Background Buzz Insider
April 3, 2014
Over 50 Cities and Counties—Including New York City—Have
“Ban The Box”
In 1998, Hawaii had the distinction of becoming
the first state to adopt ban-the-box.
Momentum for the policy has grown exponentially,
particularly in recent years. Just in 2013, four
states have passed legislation and a fifth state embraced ban-the-box
through an executive order.
Today there are a total of ten states representing nearly every
region of the country that have adopted ban-the-box policies—California
(2013, 2010), Colorado (2012), Connecticut (2010), Hawaii
(1998), Illinois (2013), Maryland (2013), Massachusetts (2010),
Minnesota (2013, 2009), New Mexico (2010), and Rhode Island (2013).
Of these ten states, four states—Hawaii, Massachusetts,
Minnesota, and Rhode Island—have banned the box for private
employers, which many advocates embrace as the next step in the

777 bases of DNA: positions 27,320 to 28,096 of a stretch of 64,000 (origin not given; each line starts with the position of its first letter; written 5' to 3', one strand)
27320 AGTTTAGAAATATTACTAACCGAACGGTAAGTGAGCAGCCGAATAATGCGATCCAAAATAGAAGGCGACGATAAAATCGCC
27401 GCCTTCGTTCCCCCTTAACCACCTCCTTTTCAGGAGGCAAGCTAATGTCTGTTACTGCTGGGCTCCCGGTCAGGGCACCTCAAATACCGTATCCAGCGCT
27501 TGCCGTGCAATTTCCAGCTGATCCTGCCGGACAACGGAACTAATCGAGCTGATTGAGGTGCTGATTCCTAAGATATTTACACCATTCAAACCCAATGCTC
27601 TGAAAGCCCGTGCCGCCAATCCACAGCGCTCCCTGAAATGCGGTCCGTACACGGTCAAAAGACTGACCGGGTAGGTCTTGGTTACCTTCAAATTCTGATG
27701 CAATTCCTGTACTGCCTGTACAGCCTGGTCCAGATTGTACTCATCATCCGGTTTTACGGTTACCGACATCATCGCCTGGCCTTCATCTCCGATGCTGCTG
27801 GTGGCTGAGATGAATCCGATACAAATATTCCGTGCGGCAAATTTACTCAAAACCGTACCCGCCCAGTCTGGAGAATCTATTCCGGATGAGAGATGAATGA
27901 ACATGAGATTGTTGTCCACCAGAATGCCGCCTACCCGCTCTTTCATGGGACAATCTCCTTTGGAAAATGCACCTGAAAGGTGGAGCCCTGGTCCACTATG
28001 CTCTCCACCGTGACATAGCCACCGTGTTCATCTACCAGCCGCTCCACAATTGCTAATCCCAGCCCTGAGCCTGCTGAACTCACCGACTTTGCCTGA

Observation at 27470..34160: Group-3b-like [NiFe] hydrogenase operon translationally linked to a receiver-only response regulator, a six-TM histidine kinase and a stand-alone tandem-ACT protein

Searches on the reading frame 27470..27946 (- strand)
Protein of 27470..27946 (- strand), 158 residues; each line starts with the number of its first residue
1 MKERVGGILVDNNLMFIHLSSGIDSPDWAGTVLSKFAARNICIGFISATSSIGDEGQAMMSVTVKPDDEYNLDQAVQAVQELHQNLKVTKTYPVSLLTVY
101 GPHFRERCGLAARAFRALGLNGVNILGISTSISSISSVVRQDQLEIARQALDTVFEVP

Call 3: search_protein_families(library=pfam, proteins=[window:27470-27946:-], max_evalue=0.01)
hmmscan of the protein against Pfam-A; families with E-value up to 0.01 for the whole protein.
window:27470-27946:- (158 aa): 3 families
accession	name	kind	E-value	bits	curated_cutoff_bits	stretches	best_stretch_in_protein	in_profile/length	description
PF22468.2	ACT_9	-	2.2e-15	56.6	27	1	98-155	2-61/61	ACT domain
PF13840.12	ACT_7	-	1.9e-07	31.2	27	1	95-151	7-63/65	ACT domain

evolution of these policies. Federally, the U.S. Equal Employment
Opportunity Commission (EEOC) last year endorsed ban-the-box as
a best practice in its guidance for employment decisions considering
arrests and convictions.
Citing public safety benefits and supporting economic
vitality, several jurisdictions have leveraged ban-the-box as
an opportunity to adopt comprehensive reform. For example, jurisdictions
adopted hiring policies modeled on the EEOC guidance that require
the employer to demonstrate
that the criminal records restrictions are directly related to
clergy leaders explained in a recent op-ed, “It’s
not just about fairness for people with records—it’s
also good for [the] economy and for the safety of our communities
to ensure we’re maximizing job opportunities for everyone.”
the full report